Frequently Asked Questions

What is the Bridge Enterprise Program?
The 2009 FASTER (Funding Advancement for Surface Transportation and Economic Recovery) legislation established the Colorado Bridge Enterprise (CBE), a government-owned business within the Colorado Department of Transportation. The purpose of the CBE is to finance, repair, reconstruct and replace bridges designated as structurally deficient or functionally obsolete, and rated “poor." In spring 2009, when the FASTER legislation went into effect, 128 bridges were determined to be eligible for the program.

What are the eligibility criteria for adding a bridge to the Enterprise program?
The eligibility requirements are established by the Bridge Enterprise Board of Directors. FASTER eligible bridges must be structurally deficient or functionally obsolete and rated “poor” by CDOT. A “poor” rated structure has a sufficiency rating less than 50.

What does bridge sufficiency rating mean? 
CDOT uses a national sufficiency rating formula to evaluate a bridge’s sufficiency to remain in service. This formula generates a percentage-based sufficiency rating: 100 percent represents an entirely sufficient bridge and 0 percent represents an entirely insufficient or deficient bridge. The sufficiency rating is never less than 0 or more than 100.

What is a "structurally deficient" bridge?
Structurally deficient means there are elements of the bridge that need to be monitored and/or repaired. The fact that a bridge is "structurally deficient" does not imply that it is likely to collapse or that it is unsafe. It means the bridge must be monitored, inspected and repaired/replaced at an appropriate time to maintain its structural integrity. To remain open to traffic, structurally deficient bridges may be posted, if necessary, with reduced weight limits that restrict the gross weight of vehicles using the bridges. If unsafe conditions are identified during a physical inspection, the structure must be closed.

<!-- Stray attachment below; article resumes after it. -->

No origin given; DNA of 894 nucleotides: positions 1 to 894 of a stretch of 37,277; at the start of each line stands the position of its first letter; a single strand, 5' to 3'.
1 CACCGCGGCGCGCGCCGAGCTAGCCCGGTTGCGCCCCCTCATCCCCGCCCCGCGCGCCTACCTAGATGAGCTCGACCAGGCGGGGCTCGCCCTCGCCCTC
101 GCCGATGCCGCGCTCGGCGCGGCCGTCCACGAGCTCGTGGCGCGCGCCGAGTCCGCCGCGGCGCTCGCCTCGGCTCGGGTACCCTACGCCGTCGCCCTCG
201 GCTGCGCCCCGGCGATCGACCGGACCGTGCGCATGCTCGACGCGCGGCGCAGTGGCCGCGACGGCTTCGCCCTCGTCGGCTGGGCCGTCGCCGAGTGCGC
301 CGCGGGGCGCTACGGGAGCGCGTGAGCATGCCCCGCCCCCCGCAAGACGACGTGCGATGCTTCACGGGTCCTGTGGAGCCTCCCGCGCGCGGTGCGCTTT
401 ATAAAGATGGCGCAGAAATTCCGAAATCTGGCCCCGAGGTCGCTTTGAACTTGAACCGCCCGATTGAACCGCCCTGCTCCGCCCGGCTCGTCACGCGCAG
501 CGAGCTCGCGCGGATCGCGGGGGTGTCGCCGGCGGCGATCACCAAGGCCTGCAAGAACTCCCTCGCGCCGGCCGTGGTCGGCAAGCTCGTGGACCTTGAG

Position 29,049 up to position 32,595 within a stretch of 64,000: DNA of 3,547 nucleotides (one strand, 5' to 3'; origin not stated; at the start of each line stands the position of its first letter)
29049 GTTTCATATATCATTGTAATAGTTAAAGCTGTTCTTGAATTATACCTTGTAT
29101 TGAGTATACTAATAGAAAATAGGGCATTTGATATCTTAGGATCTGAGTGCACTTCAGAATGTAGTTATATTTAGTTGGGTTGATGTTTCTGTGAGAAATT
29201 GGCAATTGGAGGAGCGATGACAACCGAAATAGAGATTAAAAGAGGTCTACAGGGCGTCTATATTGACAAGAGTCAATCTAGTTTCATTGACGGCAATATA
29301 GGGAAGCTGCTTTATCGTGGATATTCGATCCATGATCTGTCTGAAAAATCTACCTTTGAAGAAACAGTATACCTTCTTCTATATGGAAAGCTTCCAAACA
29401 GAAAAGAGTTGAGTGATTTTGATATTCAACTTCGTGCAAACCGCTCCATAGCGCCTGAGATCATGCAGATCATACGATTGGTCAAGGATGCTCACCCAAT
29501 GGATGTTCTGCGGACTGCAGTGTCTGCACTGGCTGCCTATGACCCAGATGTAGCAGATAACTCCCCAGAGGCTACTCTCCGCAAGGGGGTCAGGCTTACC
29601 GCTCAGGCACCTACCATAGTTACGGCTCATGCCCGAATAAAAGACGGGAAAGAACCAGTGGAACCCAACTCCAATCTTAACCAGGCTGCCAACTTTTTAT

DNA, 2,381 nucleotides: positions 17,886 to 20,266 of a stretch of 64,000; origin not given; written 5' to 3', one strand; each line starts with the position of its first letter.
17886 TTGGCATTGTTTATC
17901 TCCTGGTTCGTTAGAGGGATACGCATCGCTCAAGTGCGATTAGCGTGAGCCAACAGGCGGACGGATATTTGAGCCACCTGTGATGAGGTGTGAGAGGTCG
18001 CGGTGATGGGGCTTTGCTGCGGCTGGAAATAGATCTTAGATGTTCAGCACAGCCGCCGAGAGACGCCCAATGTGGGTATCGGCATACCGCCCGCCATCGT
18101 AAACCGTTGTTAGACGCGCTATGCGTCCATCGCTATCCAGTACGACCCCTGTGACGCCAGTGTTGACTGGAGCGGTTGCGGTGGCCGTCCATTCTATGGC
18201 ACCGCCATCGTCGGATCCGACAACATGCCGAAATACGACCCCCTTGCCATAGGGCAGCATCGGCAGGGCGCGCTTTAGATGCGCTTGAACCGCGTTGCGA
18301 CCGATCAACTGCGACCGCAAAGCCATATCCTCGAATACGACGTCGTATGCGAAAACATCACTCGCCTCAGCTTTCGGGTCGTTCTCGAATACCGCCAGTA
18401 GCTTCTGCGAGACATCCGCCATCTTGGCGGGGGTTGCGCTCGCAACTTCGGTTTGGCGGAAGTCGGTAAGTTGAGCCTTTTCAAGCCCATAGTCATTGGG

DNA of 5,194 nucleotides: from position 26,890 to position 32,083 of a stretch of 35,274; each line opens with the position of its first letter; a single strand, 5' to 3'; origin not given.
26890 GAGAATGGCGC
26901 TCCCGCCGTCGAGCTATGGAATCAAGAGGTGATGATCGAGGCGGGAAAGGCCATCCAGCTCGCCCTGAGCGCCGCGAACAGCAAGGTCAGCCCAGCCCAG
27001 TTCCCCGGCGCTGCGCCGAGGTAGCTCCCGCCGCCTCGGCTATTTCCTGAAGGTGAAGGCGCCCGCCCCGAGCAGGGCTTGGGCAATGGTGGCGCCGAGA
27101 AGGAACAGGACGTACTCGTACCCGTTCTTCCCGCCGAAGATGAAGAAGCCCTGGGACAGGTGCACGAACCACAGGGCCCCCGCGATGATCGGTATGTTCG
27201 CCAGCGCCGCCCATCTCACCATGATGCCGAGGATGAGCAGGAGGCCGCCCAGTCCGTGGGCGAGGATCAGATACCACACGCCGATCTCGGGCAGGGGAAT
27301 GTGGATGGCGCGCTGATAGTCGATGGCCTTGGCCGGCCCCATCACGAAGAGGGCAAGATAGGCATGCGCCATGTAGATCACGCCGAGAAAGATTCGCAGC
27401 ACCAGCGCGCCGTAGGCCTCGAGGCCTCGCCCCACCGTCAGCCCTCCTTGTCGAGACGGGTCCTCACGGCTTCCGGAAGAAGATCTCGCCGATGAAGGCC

How is "structural deficiency" determined?
The condition of different parts of a bridge is rated on a scale of 0 to 9 (with 9 being “excellent” and zero being “failed”). A structurally deficient bridge is one for which the deck (riding surface), the superstructure (supports immediately beneath the driving surface) or the substructure (foundation and supporting posts and piers) are rated in condition 4 or less.

What is a "functionally obsolete" bridge?
A functionally obsolete bridge is a structure that was built to standards that are not used today. These bridges are not automatically rated as structurally deficient, nor are they inherently unsafe. Functionally obsolete bridges are those that do not have adequate lane widths, shoulder widths, or vertical clearances to serve current traffic demand or to meet the current geometric standards, or those that may be occasionally overtopped by flood waters.

How are projects prioritized?
Per the program procedural directive adopted by the Bridge Enterprise Board of Directors, CDOT conducts an assessment of all FASTER-eligible bridges based upon a multitude of criteria (e.g. ability to complete design and construction in an accelerated amount of time; cost-effectiveness and program efficiencies on packaging [companion, geography, bridge type, etc.] of bridges, project readiness, and resource availability).

How often does CDOT update its list of poor bridges?
CDOT publishes a list of poor rated structures on the state highway system twice a year. 

How many bridges are in the FASTER bridge enterprise program now?
This number fluctuates as additional bridges become eligible when the list of poor bridges is updated. Visit the CBE home page to find the most current information on the number of bridges in the program.

What do you mean when you refer to a bridge as "remaining"?
A "remaining" bridge is classified as a bridge eligible to receive FASTER funding but has not been programmed and/or budgeted. Although these structures are eligible for Bridge Enterprise funding they are not scheduled to be designed or constructed by Bridge Enterprise. This status may change at any time.

I thought the FASTER bridge program was funded by vehicle registration charges.  How does this relate to the $300 million bond program I see mentioned?
The 2009 FASTER legislation created a vehicle registration bridge safety surcharge ranging from $13 to $32, based on vehicle weight.  In addition, by creating an enterprise, the legislation established the authority to issue revenue bonds. In 2010 the Colorado Bridge Enterprise (CBE) issued $300 million in bonds. A key advantage of bonding is that it allows CBE to accelerate the completion of multiple bridges in a compressed amount of time.  Without bonding, the CBE‘s work would be limited to the funding available from the yearly collection of bridge safety surcharge (or registration) fees.

It appears the list of bridges is greater than the funding available. What are CDOT’s plans to find funding for all the bridges that need repair or replacement?
Bridge Enterprise has committed to repair and/or replace as many of the FASTER-eligible bridges as possible based upon available funding resources. The Bridge Enterprise Board of Directors and CDOT continually investigate options to fund as many eligible bridges as possible.

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